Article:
“How am I coming across?”
“Is this the most effective way of doing this?”
“Can I find a different way of doing this?”
“Is the register of my voice the right one to use at this point?”
“Do I sound bored, tired, uninteresting and dull?”
“Have I tried my hardest to rehearse that song?”
“What if it’s not ‘alright on the night’?”
“How long do I actually need to leave that visual on screen for?” “Is my mouth aimed towards the mic?”
“Should I speak louder?”
“What if I started speaking gobbledigook, would anybody notice?”
So how do we help each other to improve? Firstly, we need to agree together that we want to ‘up our game’. Secondly, take the initiative to invite one or two people you trust and respect to give you feedback on how they think you’re doing. Finally, don’t make any assumptions that anything is finally final. More on that in a bit …
People have sometimes asked me over the years “Where do you worship?” My reply is often ‘in the bath’ or ‘walking in the countryside’ or ‘on Holkham beach in Norfolk’ … of course I am teasing, but the truth is not very far away. This is because I simply need to see the greatness of God reflected in his creation and, to be honest, the reflection in most churches is often dulled or imperceptable. Okay, in our church there are Chris’s flowers. Yes, and there are the times when someone is overcome as they share an experience with the congregation. And, yes, there are songs and hymns that hit the mark every now and then. And there are the children, the wonderful wonderful children who consistently reflect God’s playfulness, joy and love. So I’m not grumpy all the time.
So what about you? Where do you stand? Or should I say how do you stand? How do you speak, play or sing? How do you gesticulate? How do you read aloud? Is it the best you can do? All the time? Who is it that people are seeing and hearing? Like it or not, every time you stand up in front of others you adopt a persona. It’s natural human behaviour – the You that leads something publicly is not the same You that shares intimacies at home with someone very close to you. Neither is it the You who is dealing with an awkward work colleague you haven’t met before. There is nothing false about any of these roles, you are still being yourself, it’s just that the register has shifted.
I’ve focused quite heavily on those who preach, who obviously number far fewer than those who read, pray, sing and play. It’s understandable that preaching comprises the main element of ‘the shop window’ to many minds, but actually the culmination of all the other factors has the potential to have an equal impact. Music especially can hold a significant sway over our perceptions and where there may be a lack of rehearsal or confidence, it only serves to undermine that sense of reassurance and focus that we need. Conversely, when a piece of music or song really gels well our spirits can soar. The same can be true for readings and prayers and even, maybe, the notices too!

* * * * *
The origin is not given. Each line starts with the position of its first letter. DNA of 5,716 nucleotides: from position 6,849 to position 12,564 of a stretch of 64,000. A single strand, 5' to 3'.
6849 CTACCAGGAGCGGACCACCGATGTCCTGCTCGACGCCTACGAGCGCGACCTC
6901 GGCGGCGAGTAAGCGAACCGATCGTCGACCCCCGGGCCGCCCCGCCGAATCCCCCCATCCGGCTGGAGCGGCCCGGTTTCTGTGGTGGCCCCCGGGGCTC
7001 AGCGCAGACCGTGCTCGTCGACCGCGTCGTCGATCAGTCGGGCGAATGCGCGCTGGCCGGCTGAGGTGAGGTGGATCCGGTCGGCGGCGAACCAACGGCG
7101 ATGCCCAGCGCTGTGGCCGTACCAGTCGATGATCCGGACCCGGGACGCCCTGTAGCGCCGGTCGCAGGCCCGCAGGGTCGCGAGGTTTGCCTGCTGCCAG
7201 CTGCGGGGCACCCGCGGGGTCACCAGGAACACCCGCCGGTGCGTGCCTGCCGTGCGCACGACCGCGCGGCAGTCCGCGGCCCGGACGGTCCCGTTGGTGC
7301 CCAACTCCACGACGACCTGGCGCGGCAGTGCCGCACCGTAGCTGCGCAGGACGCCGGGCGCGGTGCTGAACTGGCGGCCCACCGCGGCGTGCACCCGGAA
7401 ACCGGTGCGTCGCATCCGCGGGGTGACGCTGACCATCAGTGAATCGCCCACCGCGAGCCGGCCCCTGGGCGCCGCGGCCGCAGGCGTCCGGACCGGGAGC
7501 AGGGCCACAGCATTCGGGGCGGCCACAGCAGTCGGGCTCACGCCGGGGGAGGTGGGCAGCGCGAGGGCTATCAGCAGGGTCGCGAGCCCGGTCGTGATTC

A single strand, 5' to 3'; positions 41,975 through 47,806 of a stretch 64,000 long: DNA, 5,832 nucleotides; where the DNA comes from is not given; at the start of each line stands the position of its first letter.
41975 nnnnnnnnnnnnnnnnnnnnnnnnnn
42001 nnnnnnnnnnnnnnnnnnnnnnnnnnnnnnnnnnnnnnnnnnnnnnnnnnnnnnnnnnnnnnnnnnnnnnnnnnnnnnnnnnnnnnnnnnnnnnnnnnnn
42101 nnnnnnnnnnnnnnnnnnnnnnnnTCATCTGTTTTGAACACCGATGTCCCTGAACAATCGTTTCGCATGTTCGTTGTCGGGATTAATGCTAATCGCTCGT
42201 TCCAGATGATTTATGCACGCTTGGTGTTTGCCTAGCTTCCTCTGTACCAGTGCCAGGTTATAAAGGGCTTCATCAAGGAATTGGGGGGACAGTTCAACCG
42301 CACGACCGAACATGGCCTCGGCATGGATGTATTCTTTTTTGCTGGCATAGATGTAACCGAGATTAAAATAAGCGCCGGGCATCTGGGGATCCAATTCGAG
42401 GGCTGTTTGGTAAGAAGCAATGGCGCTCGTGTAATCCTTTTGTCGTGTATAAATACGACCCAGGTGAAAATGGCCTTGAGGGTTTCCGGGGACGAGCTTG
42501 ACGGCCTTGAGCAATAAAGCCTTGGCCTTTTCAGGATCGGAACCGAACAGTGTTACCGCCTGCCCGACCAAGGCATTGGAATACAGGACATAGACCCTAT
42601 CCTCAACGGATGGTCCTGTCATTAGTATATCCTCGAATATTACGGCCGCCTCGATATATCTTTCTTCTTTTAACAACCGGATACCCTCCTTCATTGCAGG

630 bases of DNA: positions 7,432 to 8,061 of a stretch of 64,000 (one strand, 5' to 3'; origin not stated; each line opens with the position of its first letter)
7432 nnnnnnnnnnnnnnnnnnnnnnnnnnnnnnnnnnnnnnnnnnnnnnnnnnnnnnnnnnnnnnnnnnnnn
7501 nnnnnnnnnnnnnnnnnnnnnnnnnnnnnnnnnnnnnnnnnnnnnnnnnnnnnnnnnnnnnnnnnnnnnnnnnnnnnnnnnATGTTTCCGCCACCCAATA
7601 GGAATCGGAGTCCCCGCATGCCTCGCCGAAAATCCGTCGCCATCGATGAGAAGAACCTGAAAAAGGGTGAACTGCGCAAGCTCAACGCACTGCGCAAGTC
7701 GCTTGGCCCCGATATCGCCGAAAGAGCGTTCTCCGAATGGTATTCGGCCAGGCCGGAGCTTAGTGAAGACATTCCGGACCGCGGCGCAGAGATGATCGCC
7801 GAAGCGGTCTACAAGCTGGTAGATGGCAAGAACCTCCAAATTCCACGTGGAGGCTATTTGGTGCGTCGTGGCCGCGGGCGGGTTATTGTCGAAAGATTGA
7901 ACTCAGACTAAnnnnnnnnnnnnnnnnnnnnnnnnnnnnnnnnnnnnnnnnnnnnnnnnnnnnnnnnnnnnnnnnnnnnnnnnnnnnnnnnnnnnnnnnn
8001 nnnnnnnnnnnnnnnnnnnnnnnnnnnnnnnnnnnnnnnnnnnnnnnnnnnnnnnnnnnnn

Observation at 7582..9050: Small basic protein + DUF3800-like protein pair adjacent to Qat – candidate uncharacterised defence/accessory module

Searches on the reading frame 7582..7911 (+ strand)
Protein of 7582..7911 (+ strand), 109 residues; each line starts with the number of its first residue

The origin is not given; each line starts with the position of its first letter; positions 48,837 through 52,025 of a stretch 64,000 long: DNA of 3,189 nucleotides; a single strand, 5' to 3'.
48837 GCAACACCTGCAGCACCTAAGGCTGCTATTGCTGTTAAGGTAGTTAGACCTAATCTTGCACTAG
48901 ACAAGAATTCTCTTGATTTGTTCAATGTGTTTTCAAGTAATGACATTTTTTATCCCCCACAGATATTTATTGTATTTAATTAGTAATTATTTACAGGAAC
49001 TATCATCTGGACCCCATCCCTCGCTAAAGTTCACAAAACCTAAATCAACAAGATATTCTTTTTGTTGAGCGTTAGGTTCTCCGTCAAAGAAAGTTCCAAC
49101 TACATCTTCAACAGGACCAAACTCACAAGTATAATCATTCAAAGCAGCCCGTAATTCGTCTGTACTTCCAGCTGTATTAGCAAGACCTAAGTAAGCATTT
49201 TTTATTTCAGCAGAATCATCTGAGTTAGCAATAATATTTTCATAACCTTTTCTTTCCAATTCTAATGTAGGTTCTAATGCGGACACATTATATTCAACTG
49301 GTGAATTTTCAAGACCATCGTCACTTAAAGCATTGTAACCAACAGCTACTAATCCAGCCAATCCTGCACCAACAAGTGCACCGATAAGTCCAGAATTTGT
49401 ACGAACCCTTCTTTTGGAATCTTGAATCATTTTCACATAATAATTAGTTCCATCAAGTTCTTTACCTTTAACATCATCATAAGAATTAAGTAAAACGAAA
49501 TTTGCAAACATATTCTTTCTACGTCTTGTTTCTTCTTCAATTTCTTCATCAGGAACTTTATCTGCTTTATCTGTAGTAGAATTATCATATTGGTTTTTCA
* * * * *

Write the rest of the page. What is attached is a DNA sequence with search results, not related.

And finally … I’ve been standing up in front of people and doing things publicly for a long time and I am still learning how to do it. Complacency doesn’t come into it and I am never satisfied that I have achieved perfection. (Hah! Some hope.) I recognise that fellow human beings need to know they are in safe hands when someone is leading them and that a sense of safety can only be generated by you when you’re confident you’re giving it your best shot. And you’re enjoying doing it!
Whether you have accumulated 38 years or 38 minutes experience of standing up in front of others to lead something, the challenge always remains. Isn’t it everybody’s duty to care about effectively communicating the message in whatever way we feel we can? Try to start thinking about your Performance as starting with heightened behaviour. Remember it’s still You, but employing a particular register. This isn’t ‘putting on a show’ or projecting what we might interpret as artifice. Raising our game in this way is not artificial, it’s essential, it helps build up the body of Christ. It is also useful to remember that a congregation never ceases to be an audience too.
And if people in your church use my criteria and decide to play ‘Where’s Wally?’ – who will they be pointing at? It’s a huge shame that God’s immense glory and the richness of the fabulous global and local community you and I are part of often gets lost because we simply do not care enough about how we’re coming across.
Footprints Theatre Trust Nottingham